Because why on earth bring a child into this world that would suffer so? This was the beginning of the end of his flirtation and commitment to communism. He didn't know it yet, Whitaker Chambers, but this was the beginning of the end, this realization of the inhumanity of communism. When we come back, more of the story of Whitaker Chambers and the book Witness here on Our American Stories. Hi, I'm Antonia Blythe and this is 20 Questions on Deadline. Joining me today is Alison Brie. Welcome Alison.

We got second place in my seventh grade lip sync contest for one of the songs on that album. The one that was like, you've already won me over. Oh, that's a good one. Yeah, it's like very slow. All the options.

In spite of me, like what did we do? It's so slow. Don't forget to listen to 20 Questions on the Deadline. Thank you again, Alison. Thank you. Are you looking to step up to a 4K Smart TV? One that gives you unparalleled clarity and picture resolution? Then we've got good news for you because the Vizio 65 inch V-Series 4K Smart TV is now just $348. With all your favorite apps built in, you can stream straight out of the box.

You can even sing along to all your favorite music and radio on the iHeartRadio app. Looking for a smaller or bigger screen, Vizio offers unbeatable prices on all V-Series 4K Smart TVs. Head to today and score the 4K TV you've been waiting for. And we continue with our American stories and the story of Whitaker Chambers and the story of his remarkable book Witness. I urge you to pick it up. Go to and read it. So much of what's happening today in the world was happening then too.

And so many of the same arguments and so many of the same spiritual battles. In 1937, word of Stalin's torture and murder was becoming public knowledge in America. Whitaker Chambers, the American turned communist spy, struggled to reconcile his commitment with these truths.

Let's return to Greg Forster. It began to dawn on him that the problem was not that Stalin had perverted communism. The problem was communism itself.

As he said, the problem is not that Stalin is evil, but communism is even more evil. And only at the very end of that process did he finally allow himself to return to that thought that he had suppressed years earlier when he noticed his daughter's ear. He finally allowed himself to ask, what is it that we are missing that communism always goes so wrong?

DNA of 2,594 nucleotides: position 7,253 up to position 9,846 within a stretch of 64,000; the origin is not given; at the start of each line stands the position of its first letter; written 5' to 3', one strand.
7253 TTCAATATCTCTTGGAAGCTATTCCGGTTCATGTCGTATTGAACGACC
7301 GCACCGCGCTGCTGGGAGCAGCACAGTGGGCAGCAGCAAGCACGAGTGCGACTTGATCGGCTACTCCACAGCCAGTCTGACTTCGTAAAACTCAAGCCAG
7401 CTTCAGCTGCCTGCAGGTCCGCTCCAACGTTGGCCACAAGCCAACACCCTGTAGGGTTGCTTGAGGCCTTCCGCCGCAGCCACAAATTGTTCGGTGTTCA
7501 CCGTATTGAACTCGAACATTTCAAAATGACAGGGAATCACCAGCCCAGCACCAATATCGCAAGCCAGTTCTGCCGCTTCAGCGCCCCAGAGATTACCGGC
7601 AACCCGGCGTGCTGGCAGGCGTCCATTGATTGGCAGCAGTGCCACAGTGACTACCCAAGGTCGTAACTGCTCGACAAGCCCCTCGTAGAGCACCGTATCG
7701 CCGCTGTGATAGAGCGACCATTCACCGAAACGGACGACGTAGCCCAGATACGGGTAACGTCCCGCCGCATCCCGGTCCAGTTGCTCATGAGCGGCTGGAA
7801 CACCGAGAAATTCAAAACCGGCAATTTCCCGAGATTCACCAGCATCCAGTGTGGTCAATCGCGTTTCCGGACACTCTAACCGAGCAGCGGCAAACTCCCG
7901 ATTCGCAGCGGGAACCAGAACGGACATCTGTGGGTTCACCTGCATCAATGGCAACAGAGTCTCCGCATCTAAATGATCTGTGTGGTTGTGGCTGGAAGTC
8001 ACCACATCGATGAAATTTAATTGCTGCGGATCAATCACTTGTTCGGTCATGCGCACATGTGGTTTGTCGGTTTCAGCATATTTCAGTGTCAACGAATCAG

Could it be God? He had reached what he called the division point, the point where you have to choose one path or the other. He got down on his knees and prayed. And he began praying every day. And he came to need prayer like food and water. By turning to God, he was discovering who he really was. That illusion of the almighty mind of man began to fade away. Chambers said, reason is good, but there is a flaw in humanity, a flaw that causes great evil and suffering.

And it goes beyond the realm where reason can reach. As he put it, the death camps exist first in our minds. When he finally left the Communist Party in April 1938, he left absolutely everything that he had except his wife and children. He had no career and the depression was on.

He had no standing in any community, no relationships. He was a fugitive from both the American government and the Soviet government. He knew that the party's first instinct he knew that the party's first instinct would be to kill him, possibly getting to him through his family.

So he got himself a car and a weapon. He took his last stash of stolen documents and he gave it to a cousin to hide to use as leverage against the party in case they kidnapped his wife or child. And then he fled into hiding for six months or so. After that, he emerged from hiding and he went back and contacted his former contacts in the underground and he tried to persuade them to leave the party to defect from the Communist Party. And he threatened to denounce them to the authorities if they wouldn't.

In 1939 came the Hitler-Stalin pact, the alliance between the Soviet Union and Nazi Germany. And Chambers knew that the Soviet underground in Washington would be put at Hitler's disposal to use against the U.S. And so it had become his duty to become an informer. Becoming an informer was physically and spiritually repulsive to Chambers because it involved using people's trust in you to destroy them. It was a sort of slow-motion spiritual death for him, even though it was morally the right thing to do.

And the worst of it was he went to the government and he told them everything he knew and they didn't do anything about it. Through a friend, Chambers got the opportunity to apply for a job at Time Magazine. He worked his way up from book reviews to senior editor. He became a Quaker.

He returned to the deep peace of the Quaker meeting from his college days. The Chambers' move to a family farm, which they worked entirely themselves on top of Chambers' more than a full-time job as a senior editor of Time Magazine. The farm was their witness against the materialism of the modern world.